At Tŷ Hafan we are used to hearing the word crisis almost every day. That reality is always close at hand for life-limited children and their families. Stepping in at just the right time, whether that is to prevent a crisis, or to help deal with one, these are the daily realities for the Charity. Perhaps that is why we have seen such remarkable resilience on display from families, staff and the wider Tŷ Hafan community through this global pandemic.
With nearly all our fundraising activity suspended we are preparing for a worrying shortfall this year. Even with the very welcome support from our supporters and the Welsh Government, there are still gaps in anticipated income to fill. We are innovating as much as we can, through a virtual Marathon in May, regular quiz nights on Facebook, and everything else we can think of. We are under no illusions about the tough times ahead of us.
Like many other hospices we have had to battle for PPE supplies, and the thought of running out has given many of our staff sleepless nights. Even when supply issues eased, it can be difficult for our nurses to interact with children in the way they would like, when constantly dressed in protective gear. As always, they have found ways to innovate and create that special Tŷ Hafan experience for everyone they can.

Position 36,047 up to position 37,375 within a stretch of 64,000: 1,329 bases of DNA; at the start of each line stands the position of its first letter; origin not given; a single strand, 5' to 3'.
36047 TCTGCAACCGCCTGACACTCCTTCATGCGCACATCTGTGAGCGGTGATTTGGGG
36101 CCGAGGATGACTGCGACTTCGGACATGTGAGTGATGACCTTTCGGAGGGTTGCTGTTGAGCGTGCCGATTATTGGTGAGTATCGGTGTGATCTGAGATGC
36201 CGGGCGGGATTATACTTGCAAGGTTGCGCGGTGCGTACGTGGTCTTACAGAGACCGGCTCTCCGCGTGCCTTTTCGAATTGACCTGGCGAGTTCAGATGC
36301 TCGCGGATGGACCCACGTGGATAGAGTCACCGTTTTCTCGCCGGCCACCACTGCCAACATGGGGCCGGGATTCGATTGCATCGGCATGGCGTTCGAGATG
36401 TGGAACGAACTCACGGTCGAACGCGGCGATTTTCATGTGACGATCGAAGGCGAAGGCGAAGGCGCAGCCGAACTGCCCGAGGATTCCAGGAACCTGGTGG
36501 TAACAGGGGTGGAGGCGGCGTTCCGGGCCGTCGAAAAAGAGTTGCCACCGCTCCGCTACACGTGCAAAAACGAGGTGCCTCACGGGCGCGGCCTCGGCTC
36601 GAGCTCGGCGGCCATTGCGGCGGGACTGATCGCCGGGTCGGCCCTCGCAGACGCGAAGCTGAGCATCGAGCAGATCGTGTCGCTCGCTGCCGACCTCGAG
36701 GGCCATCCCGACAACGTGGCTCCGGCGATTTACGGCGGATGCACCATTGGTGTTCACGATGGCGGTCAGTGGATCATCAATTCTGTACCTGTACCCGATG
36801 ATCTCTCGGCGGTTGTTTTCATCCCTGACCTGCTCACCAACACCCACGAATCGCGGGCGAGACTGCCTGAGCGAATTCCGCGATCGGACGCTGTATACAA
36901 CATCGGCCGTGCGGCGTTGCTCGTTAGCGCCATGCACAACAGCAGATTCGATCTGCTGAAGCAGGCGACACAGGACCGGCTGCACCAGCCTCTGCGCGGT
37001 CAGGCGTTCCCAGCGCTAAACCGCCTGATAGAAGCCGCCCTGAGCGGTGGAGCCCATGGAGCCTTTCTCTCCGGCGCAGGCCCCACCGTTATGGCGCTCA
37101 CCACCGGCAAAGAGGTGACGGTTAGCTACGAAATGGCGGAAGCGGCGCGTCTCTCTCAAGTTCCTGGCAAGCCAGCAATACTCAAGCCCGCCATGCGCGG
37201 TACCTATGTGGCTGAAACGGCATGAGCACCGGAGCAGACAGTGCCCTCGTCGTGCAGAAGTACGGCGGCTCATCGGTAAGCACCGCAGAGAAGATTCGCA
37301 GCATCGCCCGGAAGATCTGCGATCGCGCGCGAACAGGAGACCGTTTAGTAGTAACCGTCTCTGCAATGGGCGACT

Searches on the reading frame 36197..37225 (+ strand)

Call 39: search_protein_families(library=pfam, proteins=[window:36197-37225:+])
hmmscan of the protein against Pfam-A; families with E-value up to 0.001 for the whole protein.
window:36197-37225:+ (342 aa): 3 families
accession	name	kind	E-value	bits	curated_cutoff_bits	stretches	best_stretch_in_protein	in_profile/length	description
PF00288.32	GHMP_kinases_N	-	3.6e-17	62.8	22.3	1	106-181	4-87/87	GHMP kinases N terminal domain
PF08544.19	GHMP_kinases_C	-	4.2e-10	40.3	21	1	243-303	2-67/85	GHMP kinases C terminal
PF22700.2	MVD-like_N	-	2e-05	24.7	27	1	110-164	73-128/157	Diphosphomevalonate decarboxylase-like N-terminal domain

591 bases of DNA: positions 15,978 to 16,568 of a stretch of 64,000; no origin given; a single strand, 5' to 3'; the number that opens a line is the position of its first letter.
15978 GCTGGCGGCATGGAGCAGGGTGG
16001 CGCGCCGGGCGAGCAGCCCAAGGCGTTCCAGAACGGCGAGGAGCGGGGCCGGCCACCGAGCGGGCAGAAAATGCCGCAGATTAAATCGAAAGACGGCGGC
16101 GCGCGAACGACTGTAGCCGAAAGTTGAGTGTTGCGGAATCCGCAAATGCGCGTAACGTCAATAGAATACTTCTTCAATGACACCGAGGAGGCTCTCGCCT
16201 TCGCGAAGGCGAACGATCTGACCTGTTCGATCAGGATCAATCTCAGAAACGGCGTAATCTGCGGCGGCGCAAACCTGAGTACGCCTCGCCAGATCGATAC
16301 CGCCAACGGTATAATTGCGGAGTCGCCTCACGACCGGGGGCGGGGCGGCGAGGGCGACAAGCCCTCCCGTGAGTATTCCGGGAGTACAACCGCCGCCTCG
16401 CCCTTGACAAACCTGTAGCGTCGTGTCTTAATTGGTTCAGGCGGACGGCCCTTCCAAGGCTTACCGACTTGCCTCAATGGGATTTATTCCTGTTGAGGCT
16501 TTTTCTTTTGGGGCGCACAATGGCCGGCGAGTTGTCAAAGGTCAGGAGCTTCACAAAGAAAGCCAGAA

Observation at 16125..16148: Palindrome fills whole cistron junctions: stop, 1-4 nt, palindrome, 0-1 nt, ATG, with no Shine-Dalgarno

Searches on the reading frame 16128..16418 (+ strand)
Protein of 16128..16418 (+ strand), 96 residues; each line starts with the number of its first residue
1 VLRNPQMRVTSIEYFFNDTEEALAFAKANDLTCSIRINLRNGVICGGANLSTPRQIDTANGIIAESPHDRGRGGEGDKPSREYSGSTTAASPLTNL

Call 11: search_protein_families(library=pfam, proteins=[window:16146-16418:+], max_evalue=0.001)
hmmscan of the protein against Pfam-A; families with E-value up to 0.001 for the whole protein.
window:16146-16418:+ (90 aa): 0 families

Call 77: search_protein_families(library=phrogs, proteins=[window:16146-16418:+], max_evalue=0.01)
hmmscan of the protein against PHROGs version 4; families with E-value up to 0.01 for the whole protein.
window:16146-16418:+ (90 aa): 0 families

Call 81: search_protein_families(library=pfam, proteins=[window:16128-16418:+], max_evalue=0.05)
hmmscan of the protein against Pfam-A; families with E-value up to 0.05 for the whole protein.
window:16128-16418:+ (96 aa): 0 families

The Charity is also providing crucial advocacy support for our most vulnerable families, making sure they get added to shielding lists if they’ve been missed off – and ensuring they can get shopping and medicine without putting their children at risk. The stress and anxiety of caring for seriously ill children is difficult enough at the best of times – and these are not the best of times. That is why it has been so important for us to open a frequent dialogue with Government to ensure our families, who represent a small, but incredibly vulnerable section of the population, are not forgotten when it comes to policy-making done at pace.
Like many other charities and businesses we have many staff on furlough, and I know that things are difficult for them, because they spend each of their working days helping others. It is part of who they are and it is hard to step away from that.
What keeps us going is the memory that just twenty years ago, there was no Tŷ Hafan. If the goodwill, hard work and imagination led by Suzanne Goodall could bring a hospice into being from nothing other than tireless effort, then we know we can steer this wonderful charity through these stormiest of waters – and continue to provide the high class care our children and families so desperately need.
In my fourth year as chair I have never been more proud of our Tŷ Hafan family and grateful for the generosity of our supporters.